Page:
Academic journal article Journal of Health Population and Nutrition

Healthy Bread Initiative: Methods, Findings, and Theories-Isfahan Healthy Heart Program

Academic journal article Journal of Health Population and Nutrition

Healthy Bread Initiative: Methods, Findings, and Theories-Isfahan Healthy Heart Program

Article excerpt


Bread has been considered "staff of life" since the beginning of recorded time. A characteristic of the Iranian diet is the dependence on bread and rice as the major energy sources (1). Several epidemiological studies have shown that intake of whole-grain products is associated with reduced risk of type 2 diabetes, hypercholesterolaemia, metabolic syndrome, and coronary heart disease as well as cardiovascular mortality (2-6). Empirical evidence shows that consumption of whole-wheat meals, like wholegrain bread, compared to white bread, even for 3 or 4 weeks, reduces total serum cholesterol level (2), LDL cholesterol, non-HDL cholesterol, triglyceride (3), body fat, and abdominal obesity (4,5). It might be because of the high fibre content in this kind of bread. Furthermore, it improved the bioavailability of vitamins and minerals, such as varieties of vitamin B, calcium, and magnesium (6). Thus, it has greater diet quality and is attributed to lower risk of cardiovascular disease (CVD). These facts make bread a relevant subject for health promotion.

The Iranians are traditionally accustomed to fresh hot bread; so, bakers have to do their business only in special short periods of day before breakfast, lunch, and dinner. Consequently, bakeries encounter queue of consumers during the mentioned times while they are idle for the rest of the day. Therefore, there has been little room for industrial bread business compared to small-scale local bakeries. There are technical problems in producing this thin bread as well as in keeping it. On the other hand, modernization made it possible to refine grains much more than before and as the fallacy of "appeal to novelty" usually works, the white flatbread came in vogue. Under these circumstances, bakers tend to add sodium bicarbonate, also known as baking soda (NaHC[O.sub.3]) to dough as a substitute for natural fermentation process. It releases carbon dioxide (C[O.sub.2]) at baking temperatures (>60[degrees]C) and helps dough rise. This innovation eliminates the need for dough rest time and reduces work pressure on bakers but is not healthy and decreases the keeping quality of bread, particularly out of fridge (at room temperature) to less than one day. Several attempts were made to deal with the situation but almost all were not succeeded, and bread production and consumption pattern remained nearly unchanged.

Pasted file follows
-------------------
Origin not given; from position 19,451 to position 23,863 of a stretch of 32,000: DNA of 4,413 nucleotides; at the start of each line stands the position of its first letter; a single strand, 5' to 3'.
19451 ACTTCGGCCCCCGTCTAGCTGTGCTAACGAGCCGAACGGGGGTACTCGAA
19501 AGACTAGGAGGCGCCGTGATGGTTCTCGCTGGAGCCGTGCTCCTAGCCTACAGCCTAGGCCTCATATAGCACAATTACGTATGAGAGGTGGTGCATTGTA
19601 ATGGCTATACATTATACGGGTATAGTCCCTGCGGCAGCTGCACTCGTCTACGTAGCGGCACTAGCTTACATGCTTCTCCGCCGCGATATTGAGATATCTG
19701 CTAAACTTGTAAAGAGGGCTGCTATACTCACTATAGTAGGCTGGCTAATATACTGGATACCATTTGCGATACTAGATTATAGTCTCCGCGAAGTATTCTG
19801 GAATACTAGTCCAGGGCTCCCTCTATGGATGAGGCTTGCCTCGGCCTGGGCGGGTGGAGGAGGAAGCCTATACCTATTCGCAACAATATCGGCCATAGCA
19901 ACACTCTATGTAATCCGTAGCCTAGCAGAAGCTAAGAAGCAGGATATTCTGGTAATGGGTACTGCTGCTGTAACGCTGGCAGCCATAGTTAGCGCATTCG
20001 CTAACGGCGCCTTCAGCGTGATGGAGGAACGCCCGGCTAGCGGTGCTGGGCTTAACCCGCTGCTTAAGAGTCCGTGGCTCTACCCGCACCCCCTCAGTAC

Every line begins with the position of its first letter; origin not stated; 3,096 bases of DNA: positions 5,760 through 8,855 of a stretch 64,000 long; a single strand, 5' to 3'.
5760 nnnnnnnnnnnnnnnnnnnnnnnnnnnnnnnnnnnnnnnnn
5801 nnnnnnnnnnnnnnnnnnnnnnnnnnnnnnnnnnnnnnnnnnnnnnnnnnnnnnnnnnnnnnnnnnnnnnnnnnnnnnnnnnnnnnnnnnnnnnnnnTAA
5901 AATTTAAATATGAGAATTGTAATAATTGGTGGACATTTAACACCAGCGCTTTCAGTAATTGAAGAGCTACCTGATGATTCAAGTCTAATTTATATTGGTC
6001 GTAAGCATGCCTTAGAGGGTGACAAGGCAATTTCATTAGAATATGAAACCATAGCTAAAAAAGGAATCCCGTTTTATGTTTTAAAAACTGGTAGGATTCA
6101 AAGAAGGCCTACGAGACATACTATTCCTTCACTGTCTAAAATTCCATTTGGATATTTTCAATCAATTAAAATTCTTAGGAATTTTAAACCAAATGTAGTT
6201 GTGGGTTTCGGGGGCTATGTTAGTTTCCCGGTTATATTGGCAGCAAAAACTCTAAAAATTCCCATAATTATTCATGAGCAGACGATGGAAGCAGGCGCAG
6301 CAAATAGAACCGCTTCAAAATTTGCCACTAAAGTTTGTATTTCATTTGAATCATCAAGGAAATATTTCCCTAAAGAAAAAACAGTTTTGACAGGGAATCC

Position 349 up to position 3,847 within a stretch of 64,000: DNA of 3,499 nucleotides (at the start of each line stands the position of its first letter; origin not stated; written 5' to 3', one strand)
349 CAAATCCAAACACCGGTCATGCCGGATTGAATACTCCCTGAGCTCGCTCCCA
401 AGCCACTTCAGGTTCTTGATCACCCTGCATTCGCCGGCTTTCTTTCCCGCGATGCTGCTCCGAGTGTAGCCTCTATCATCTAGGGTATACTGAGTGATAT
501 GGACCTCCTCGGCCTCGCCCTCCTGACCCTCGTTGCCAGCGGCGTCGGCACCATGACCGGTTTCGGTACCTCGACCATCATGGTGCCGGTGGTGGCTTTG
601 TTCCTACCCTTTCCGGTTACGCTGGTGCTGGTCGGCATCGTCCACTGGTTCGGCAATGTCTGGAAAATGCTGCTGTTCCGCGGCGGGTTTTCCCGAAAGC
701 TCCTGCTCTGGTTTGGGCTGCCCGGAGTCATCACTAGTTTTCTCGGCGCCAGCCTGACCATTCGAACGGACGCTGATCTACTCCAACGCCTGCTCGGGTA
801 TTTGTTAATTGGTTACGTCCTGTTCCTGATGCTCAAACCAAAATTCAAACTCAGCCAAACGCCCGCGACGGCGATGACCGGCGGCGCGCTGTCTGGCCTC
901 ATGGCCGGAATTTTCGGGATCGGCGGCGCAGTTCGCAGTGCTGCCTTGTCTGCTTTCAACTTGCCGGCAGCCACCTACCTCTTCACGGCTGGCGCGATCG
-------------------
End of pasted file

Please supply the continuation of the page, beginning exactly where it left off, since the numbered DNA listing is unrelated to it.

As a public-health response to the high prevalence of CVDs in Iran, a six-year action-oriented comprehensive and integrated community-based intervention titled "Isfahan Healthy Heart Program (IHHP)" was designed and launched in 2001. The long-term objectives of IHHP were to decrease the incidence of non-communicable diseases (NCDs), including CVD, diabetes, hypertension, cancers as well as to decrease disability and mortality associated with NCDs. The short-term objectives were to improve knowledge and awareness about the causes and consequences of NCDs in the general population and among health professionals, to improve individual skills to control risk factors and promote healthy behaviours. The IHHP objectives were described in details elsewhere. Healthy Food for Healthy Communities (HFHC) was a component of IHHP project, consisting of a wide variety of strategies, including initiatives regarding oil consumption and labelling as well as intake of healthy bread (7,8,9,10).

The goal of the Healthy Bread (HB) Initiative was to introduce this product to an urban community and increase its consumption. This report aimed to describe the experience of implementing the HB Initiative and its supporting theories, to criticize it from health promotion perspective, to explain supportive activities, and to report the project's outcomes and shortcomings at the community level as well as individual level.


The IHHP was launched in two interventional areas (Isfahan and the neighbouring Najafabad city) and one reference area Arak--all located in central part of Iran. …

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